Judge taking arson case under advisement
The case against a woman charged with first-degree arson in connection with a 2014 Brainerd house fire is under advisement pending a judge's review. Tami Jo Pendegayosh, 32, Garrison and of Brainerd, is accused of burning down a house she rented ...
The case against a woman charged with first-degree arson in connection with a 2014 Brainerd house fire is under advisement pending a judge's review.
Tami Jo Pendegayosh, 32, Garrison and of Brainerd, is accused of burning down a house she rented on July 20, 2014, on the 1100 block of Norwood Street in Brainerd. Pendegayosh was charged Sept. 30, 2014, with two counts of first-degree arson of a dwelling in Crow Wing County District Court. Both felonies carry a maximum 20-year sentence and/or a $20,000 fine.
Pendegayosh's last court hearing was March 9, and Judge David Ten Eyck is taking the case under advisement.
Pendegayosh underwent court-ordered mental evaluations last spring to determine if she would be competent to proceed in her criminal case. At the time, Pendegayosh's attorney, Carolyn Agin Schmidt of Minneapolis, requested her client undergo Rule 20.01 and Rule 20.02 evaluations because Pendegayosh suffers from a number of mental and neurological disorders.
The 20.01 evaluation was requested because Pendegayosh stated she cannot remember anything from the events and therefore she cannot aid in her defense; and the 20.02 evaluation is to explore her condition further and to have an expert determine her ability to understand the nature of her actions while experiencing one of her episodes.
According to court documents, the evaluation findings were filed June 25, 2015, and are confidential. On Oct. 21, 2015, Pendegayosh pleaded guilty to one count of felony first-degree arson and entered an Alford Plea a day later. With an Alford plea, a defendant doesn't admit guilt but admits the prosecution could likely prove the charge.
According to the criminal complaint filed against Pendegayosh:
• Brainerd Police Department responded to a fire on July 20, 2014, at a residence at 1100 Norwood St., Brainerd. The house was rented by Pendegayosh and Travis Pietz.
• Officers spoke to Pietz, who advised he and Pendegayosh have children who reside at the residence with them. The children were going to be gone overnight on July 19 so they planned a date night. When they returned home, Pietz stepped outside to smoke and Pendegayosh went inside the residence with a bag of merchandise they had purchased at Wal-Mart. As Pietz was finishing his cigarette, Pendegayosh came outside with the dog leash wanting to take the dog for a walk. Pietz thought it looked suspicious because Pendegayosh doesn't like the dog and has never wanted to take the dog for a walk. They went into the residence and were inside for a couple of minutes when the smoke detector in the kitchen went off. Pietz went into the kitchen and observed a roll of toilet paper on fire on the stove. The stove was on almost to the full heat position. The toilet paper had not been on the stove when they left the residence and the stove was off.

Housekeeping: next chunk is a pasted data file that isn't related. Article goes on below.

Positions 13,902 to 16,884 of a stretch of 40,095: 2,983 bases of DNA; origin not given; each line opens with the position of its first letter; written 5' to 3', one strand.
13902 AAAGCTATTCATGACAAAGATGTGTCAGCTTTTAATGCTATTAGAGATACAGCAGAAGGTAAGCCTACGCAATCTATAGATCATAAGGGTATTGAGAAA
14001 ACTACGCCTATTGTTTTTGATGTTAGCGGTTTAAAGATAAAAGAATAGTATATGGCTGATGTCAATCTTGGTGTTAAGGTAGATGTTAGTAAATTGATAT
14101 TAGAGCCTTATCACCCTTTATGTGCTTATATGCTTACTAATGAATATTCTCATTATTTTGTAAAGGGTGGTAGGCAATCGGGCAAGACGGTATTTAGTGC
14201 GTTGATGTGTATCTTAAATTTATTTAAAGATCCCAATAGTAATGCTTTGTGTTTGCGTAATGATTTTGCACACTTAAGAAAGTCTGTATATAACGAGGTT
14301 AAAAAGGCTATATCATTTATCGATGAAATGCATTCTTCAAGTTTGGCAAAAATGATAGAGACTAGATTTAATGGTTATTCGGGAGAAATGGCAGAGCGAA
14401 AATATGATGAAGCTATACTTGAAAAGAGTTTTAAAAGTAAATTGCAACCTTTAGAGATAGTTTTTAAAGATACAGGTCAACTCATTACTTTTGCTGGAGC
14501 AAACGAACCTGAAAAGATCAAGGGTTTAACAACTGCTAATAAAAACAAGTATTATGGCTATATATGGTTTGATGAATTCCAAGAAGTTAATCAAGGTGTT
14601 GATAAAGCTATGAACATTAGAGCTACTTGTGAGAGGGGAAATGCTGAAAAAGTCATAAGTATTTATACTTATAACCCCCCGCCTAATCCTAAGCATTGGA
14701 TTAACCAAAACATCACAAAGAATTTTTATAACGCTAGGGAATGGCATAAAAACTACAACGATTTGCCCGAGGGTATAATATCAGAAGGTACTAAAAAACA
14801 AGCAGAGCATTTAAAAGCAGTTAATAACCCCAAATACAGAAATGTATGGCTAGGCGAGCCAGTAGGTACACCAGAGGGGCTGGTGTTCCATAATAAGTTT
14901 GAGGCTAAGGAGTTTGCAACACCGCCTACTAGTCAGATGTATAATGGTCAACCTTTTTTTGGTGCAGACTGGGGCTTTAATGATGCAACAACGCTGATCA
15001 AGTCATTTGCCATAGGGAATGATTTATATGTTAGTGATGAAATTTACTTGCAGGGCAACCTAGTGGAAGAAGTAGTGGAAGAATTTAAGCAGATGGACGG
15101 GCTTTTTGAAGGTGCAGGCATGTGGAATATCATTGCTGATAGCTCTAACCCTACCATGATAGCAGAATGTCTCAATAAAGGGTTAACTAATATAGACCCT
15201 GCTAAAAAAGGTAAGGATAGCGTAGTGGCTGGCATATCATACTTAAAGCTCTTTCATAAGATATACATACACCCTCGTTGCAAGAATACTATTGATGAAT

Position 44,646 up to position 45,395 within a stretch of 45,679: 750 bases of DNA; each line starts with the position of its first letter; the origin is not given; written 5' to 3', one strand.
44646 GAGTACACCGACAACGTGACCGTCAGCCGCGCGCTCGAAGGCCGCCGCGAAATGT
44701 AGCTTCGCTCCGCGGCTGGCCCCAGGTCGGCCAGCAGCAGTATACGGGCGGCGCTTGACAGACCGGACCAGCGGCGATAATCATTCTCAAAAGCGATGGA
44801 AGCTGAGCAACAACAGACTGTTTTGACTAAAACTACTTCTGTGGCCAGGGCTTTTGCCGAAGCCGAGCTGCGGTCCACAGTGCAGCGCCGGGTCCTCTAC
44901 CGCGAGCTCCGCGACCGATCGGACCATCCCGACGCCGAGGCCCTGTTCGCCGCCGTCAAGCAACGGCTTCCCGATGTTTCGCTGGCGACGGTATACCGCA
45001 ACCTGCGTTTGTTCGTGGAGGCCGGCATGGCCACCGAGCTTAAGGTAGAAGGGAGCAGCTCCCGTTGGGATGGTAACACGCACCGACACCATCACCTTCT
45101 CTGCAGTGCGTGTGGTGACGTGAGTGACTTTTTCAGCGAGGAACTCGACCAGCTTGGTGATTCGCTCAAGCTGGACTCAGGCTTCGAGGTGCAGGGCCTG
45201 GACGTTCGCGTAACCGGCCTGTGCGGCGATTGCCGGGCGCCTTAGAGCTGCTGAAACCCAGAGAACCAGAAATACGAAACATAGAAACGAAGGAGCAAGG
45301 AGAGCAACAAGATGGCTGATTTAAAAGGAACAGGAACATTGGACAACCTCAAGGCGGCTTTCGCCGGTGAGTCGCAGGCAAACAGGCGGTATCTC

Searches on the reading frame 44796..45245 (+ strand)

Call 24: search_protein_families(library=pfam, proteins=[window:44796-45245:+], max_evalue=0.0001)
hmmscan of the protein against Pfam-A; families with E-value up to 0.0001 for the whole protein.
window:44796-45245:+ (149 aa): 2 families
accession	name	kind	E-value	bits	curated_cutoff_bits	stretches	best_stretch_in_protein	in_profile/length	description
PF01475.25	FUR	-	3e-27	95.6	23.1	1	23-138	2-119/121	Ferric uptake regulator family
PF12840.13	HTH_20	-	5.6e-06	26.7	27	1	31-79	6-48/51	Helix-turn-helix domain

• Pietz got his gun and cleared the residence and found no one inside. He noticed the bag of merchandise Pendegayosh had carried in from the car was near the stove in the kitchen.
• The next day, Pietz left the residence to pick his kids up in Pillager so they could see a movie at 12:35 p.m. When he left, Pendegayosh was inside the residence taking a nap. Pietz was heading back into Brainerd with his kids when a friend called him to tell him the residence was on fire. The dog was still in the residence and a neighbor who saw the fire kicked the door in. A neighbor was outside prior to the fire and said the dog would have barked if anyone other than Pietz or Pendegayosh entered the residence and the neighbor did not hear the dog barking.
• Pendegayosh spoke with a Brainerd investigator and the Minnesota State Fire Marshal and advised she didn't remember setting the fires, but knows she did it because she has flashbacks of herself with a lighter, lighting a piece of paper on fire and leaving the house.
• The investigator spoke to a witness who told him Pendegayosh had moved a basket of paperwork that was in the residence the day before the first fire. She also removed a tablet and charger. The charger was always plugged into the same place and did not need to be removed from the residence because the tablet held a charge for at least a day. Pendegayosh had purchased renter's insurance, but didn't tell Pietz about it. Pendegayosh was having some financial troubles at the time of the fire as well.
The investigator also learned she had wanted to move out of the rental property, but Pietz didn't want to move.
JENNIFER STOCKINGER may be reached at firstname.lastname@example.org or 218-855-5851. Follow me at www.twitter.com/jennewsgirl on Twitter.